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Ashburton (St. Andrew)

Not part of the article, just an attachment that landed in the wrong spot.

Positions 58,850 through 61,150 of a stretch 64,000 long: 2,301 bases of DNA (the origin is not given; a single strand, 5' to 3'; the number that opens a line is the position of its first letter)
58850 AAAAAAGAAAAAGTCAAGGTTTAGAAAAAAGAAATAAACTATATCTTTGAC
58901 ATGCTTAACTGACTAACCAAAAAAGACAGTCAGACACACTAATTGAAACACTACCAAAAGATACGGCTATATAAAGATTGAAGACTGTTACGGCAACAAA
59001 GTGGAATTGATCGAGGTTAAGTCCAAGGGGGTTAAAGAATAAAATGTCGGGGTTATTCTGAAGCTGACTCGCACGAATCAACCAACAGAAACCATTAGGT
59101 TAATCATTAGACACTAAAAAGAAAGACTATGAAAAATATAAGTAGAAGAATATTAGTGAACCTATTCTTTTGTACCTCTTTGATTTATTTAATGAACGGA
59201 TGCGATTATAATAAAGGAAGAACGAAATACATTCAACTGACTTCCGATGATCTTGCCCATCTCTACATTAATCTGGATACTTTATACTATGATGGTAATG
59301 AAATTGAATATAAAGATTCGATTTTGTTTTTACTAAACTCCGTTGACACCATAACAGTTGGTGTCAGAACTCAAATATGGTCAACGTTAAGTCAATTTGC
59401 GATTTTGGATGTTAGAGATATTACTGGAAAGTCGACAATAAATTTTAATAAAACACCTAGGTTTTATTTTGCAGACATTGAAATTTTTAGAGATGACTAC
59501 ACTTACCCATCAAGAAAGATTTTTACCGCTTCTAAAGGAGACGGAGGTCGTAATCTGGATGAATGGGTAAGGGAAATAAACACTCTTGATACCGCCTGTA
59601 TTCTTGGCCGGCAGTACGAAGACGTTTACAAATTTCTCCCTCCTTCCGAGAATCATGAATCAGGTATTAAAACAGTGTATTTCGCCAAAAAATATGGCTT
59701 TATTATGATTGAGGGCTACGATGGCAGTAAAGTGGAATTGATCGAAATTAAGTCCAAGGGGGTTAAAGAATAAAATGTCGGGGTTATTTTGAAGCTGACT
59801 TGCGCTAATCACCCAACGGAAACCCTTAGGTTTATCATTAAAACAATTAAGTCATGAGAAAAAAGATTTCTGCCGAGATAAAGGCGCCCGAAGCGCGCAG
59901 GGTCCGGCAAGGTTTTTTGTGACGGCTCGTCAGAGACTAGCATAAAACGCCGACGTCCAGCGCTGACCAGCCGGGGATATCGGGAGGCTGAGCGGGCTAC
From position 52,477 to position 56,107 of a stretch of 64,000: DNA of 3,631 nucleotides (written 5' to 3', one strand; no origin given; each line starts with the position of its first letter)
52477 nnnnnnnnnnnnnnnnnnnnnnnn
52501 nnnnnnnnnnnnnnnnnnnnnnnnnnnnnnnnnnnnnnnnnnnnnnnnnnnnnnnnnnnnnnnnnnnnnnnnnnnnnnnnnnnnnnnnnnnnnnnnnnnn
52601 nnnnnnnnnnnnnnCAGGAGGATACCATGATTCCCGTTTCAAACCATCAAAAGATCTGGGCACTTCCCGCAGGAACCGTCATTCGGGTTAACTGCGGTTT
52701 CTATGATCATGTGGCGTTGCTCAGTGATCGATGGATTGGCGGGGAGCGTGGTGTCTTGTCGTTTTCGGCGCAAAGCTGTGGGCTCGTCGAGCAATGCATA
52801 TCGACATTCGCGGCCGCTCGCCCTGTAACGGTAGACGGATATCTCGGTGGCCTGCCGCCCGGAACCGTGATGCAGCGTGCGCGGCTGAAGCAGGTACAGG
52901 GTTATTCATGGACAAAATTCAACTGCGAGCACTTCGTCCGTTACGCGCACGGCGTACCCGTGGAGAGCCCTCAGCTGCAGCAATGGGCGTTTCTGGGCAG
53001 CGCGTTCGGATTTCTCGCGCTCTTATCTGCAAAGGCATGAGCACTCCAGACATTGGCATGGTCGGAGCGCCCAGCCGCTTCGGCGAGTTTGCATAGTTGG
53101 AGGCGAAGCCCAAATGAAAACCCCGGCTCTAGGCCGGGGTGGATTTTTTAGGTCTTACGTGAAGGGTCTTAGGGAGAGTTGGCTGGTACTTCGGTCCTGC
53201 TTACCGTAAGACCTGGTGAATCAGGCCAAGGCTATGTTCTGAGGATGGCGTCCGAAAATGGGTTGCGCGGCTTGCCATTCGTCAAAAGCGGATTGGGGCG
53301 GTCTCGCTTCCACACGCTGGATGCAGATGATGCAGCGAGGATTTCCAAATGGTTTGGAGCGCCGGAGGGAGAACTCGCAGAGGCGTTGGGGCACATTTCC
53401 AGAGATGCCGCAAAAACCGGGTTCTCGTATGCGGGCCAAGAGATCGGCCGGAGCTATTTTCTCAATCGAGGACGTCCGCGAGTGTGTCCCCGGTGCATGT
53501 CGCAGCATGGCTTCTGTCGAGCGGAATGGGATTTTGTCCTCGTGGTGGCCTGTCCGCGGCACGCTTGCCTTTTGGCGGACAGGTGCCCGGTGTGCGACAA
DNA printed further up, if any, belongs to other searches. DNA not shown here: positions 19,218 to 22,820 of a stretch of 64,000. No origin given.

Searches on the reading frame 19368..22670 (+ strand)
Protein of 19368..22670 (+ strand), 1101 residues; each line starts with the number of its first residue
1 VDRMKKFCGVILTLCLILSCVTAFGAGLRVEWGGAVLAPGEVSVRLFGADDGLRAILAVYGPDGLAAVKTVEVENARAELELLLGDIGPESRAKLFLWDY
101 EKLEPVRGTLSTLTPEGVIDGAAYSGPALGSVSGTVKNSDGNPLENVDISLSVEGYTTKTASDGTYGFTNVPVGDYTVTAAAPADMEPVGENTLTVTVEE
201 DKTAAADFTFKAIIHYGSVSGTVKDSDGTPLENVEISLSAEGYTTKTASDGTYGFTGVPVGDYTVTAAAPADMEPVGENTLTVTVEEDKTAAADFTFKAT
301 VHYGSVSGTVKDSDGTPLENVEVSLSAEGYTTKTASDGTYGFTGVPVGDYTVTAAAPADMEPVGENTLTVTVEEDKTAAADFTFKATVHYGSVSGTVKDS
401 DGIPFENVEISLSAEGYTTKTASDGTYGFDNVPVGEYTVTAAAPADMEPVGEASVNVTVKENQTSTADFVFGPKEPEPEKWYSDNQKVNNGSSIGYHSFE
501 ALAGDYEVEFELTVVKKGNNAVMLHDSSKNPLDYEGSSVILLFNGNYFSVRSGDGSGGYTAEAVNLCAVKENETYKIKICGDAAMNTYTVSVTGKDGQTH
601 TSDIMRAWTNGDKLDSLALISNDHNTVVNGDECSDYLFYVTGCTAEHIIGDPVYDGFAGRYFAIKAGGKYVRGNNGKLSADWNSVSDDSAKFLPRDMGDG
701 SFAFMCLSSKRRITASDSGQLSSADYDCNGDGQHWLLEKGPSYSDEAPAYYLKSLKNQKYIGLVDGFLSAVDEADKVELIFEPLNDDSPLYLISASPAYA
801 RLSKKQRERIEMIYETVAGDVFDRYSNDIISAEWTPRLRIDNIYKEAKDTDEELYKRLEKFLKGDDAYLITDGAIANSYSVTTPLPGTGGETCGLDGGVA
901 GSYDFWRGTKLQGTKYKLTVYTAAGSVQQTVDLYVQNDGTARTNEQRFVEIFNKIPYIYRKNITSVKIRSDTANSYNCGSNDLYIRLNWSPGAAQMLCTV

ASHBURTON (St. Andrew), a borough, market-town, and parish, in the union of Newton-Abbott, hundred of Teignbridge, Teignbridge and S. divisions of Devon, 19 miles (S. W.) from Exeter, and 192 (W. by S.) from London, on the road to Plymouth; containing 3841 inhabitants. This town, anciently called Aisbertone, in the time of Edward the Confessor belonged to Brietric, and at the Conquest to Judael de Totnais. It seems by Domesday book to have then been part of the demesne of the crown, being therein described as "Terra Regis." The place was subsequently annexed to the see of Exeter: in 1310, Bishop Stapylton obtained for it a grant of a market and four fairs; and in 1672, another market, chiefly for wool and yarn spun in Cornwall, was procured by Mr. John Ford, which has long been discontinued. It was made a stannary town by charter of Edward III., in 1328, being then noted for the mines of tin and copper which abounded in the neighbourhood. Henry IV., in the third year of his reign, granted a charter, declaring that "the men of the manor of Aisbertone, which is ancient demesne of our Crown," should be free from paying toll throughout the kingdom. It also appears that Ashburton belonged to the crown in the time of Charles I., as that king bestowed the manor upon his son Charles, when he created him Prince of Wales. How it was alienated by the crown is unknown; but in the reign of Charles II. it was the property of Sir Robert Parkhurst, and Lord Sondes, Earl of Feversham, the former of whom sold his moiety to Sir John Stawell, of Parke, in South Bovey, by whose executors it was sold to Roger Tuckfield, Esq., from whom Lord Clinton, the present proprietor of one moiety of the borough, claims. The other moiety was, about the same time, purchased by Richard Duke, Esq., and is now vested in Sir L. V. Palk, Bart. In the parliamentary war, Ashburton, having been previously occupied by the royal troops under Lord Wentworth, was taken by Sir Thomas Fairfax, on his march westward, in January 1646.